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Antique Oak Mahogany or Walnut Furniture Care Tips

theoddchest
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Now that you have purchased your new antique English cylinder desk or mahogany armoire and gotten it home, how can you best care for it? 

Here are some general care tips for any wood furniture regardless of age or condition. These tips relate to housing your treasured piece in the proper environment, looking for possible problem areas and keeping them from becoming big headaches and ways to make your piece easier to use. The best possible environment for a piece of wood furniture is around 70 degrees Fahrenheit at about 50% humidity and out of direct sunlight. In fact, pitch dark would be ideal. 

Sun Damage 

Sunlight is likely to fade the beautiful finish of your special mahogany desk or the beautiful dark cherry table you inherited from your grandmother, so keep them out of direct sun.  Even a shaft of sunlight across that tabletop day after day will eventually leave a faded spot.  Sunlight damages the finish on wood furniture because the ultraviolet rays penetrate the finish and bleach the wood surface. Even light bulbs, however, give off UV rays, especially florescent bulbs so it is good to buy the shaded incandescent bulbs for use in areas where valuable furniture is displayed.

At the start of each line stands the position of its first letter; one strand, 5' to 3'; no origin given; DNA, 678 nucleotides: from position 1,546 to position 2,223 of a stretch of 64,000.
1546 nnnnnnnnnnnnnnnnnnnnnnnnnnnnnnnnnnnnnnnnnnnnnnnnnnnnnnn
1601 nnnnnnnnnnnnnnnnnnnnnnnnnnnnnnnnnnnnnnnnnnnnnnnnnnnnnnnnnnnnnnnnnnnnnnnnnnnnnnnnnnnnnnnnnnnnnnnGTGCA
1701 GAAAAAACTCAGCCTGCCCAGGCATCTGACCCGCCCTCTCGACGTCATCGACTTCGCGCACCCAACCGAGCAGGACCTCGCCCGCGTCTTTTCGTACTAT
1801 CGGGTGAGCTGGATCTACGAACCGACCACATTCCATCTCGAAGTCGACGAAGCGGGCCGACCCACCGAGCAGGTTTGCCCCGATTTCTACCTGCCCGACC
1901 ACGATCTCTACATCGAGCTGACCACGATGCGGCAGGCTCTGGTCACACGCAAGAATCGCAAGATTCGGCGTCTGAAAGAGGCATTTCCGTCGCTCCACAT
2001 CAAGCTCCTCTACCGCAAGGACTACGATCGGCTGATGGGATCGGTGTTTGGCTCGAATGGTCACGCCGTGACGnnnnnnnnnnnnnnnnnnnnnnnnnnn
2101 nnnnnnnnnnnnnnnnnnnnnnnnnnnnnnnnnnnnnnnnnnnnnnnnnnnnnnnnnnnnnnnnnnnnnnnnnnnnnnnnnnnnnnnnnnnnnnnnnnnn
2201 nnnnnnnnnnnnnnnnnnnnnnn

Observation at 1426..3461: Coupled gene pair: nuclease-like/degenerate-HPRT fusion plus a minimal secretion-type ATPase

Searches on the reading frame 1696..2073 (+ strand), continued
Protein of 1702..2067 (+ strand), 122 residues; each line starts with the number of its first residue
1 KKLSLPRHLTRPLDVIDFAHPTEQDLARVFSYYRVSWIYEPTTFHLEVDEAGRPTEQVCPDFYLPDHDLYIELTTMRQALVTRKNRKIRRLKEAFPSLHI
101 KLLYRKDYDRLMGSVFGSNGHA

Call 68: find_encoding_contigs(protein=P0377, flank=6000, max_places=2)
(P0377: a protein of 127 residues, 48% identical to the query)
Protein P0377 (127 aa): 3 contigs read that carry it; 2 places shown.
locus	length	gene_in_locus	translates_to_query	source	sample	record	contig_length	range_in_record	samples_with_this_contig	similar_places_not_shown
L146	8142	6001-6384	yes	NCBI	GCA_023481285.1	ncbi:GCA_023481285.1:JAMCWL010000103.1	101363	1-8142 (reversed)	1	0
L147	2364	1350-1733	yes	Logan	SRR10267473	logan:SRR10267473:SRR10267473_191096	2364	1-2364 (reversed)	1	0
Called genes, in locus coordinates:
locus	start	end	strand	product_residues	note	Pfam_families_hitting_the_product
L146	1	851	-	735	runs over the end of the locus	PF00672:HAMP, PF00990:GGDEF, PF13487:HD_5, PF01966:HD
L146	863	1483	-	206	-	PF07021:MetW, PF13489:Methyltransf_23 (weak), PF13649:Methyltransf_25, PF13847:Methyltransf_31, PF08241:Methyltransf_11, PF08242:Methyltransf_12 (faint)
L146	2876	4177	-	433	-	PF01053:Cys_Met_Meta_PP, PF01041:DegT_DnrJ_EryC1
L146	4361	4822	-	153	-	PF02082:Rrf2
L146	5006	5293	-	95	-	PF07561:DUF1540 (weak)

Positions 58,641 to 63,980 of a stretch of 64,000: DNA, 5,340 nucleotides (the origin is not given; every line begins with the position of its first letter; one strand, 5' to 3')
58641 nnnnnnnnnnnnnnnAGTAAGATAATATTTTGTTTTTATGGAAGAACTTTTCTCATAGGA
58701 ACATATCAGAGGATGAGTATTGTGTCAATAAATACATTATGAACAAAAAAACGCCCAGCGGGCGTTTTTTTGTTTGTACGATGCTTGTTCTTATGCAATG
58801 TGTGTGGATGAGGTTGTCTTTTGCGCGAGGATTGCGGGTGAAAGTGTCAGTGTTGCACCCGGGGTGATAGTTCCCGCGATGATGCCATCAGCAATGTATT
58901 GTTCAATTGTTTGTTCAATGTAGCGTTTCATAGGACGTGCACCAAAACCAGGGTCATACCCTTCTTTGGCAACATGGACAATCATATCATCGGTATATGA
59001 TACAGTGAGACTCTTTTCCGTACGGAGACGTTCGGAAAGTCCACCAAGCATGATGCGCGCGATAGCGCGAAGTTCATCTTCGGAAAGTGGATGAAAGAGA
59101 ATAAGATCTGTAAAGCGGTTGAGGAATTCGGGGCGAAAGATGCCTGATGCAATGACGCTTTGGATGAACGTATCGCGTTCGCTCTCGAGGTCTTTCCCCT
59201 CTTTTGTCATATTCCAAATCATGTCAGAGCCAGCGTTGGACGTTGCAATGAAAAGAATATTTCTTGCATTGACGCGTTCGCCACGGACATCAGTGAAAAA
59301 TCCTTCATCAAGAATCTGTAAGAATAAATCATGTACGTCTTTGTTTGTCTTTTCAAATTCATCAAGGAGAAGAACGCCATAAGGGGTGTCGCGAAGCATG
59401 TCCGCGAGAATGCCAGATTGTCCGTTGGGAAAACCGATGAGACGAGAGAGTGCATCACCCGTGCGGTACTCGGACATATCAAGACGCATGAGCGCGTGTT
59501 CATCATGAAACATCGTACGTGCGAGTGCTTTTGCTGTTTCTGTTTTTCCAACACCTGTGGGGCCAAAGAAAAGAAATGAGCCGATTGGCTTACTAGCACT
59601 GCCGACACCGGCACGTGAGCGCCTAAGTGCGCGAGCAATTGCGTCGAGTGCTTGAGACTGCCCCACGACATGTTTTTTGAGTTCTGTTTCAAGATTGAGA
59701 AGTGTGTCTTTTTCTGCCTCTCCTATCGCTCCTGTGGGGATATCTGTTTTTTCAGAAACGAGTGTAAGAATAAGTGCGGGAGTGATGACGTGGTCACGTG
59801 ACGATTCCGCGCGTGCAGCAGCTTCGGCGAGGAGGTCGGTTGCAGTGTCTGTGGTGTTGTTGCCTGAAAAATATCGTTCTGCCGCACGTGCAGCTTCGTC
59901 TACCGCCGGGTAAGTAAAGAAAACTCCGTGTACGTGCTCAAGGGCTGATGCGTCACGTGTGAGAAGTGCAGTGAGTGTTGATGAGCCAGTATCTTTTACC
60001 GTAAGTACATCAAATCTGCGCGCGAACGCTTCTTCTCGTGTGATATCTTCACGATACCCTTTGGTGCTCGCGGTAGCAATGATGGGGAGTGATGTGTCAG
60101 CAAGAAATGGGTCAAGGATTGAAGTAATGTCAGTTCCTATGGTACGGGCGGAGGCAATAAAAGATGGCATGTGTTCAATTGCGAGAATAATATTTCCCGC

Moisture Damage

Moisture damage happens more quickly than sun damage.  Everyone has left a water ring on a table surface at one time or another.  The all too familiar white water rings or white haze is caused by water leaching into the finish changing the way light passes through the finish to the wood below. Fortunately, white water rings can usually be removed using fine steel wool, a good quality clear furniture wax like Briwax and a lot of elbow grease.  Better to use a coaster or at least wipe up the moisture quickly before it soaks into the finish. Prevention is definitely the key to managing water damage because unfinished or badly finished wood will suck up water. The dark stain caused from the water leaching all the way through the finish and into the wood will need to be bleached and sanded, a job better left to a professional. Even then there is no guarantee of being able to fully restore the original look of your once beautiful English oak occasional table or mahogany end table.

Severe Water Damage

More severe kinds of water damage such as that from a flood may cause the glue in joints to dissolve so that the joints become loose or separate completely.  In addition, since wood attracts water into its structure, the wood may crack or split as it dries if it dries too quickly. Setting your solid oak sideboard in the sun to dry after your basement where it was stored had twelve inches of standing water for a day or two, is not a good idea. Better to allow the sideboard to dry for several weeks or even months away from direct heat or sunlight. The drying place, however, should also be away from excess moisture as well to prevent growth of mold or mildew.

Veneer and Loose Joints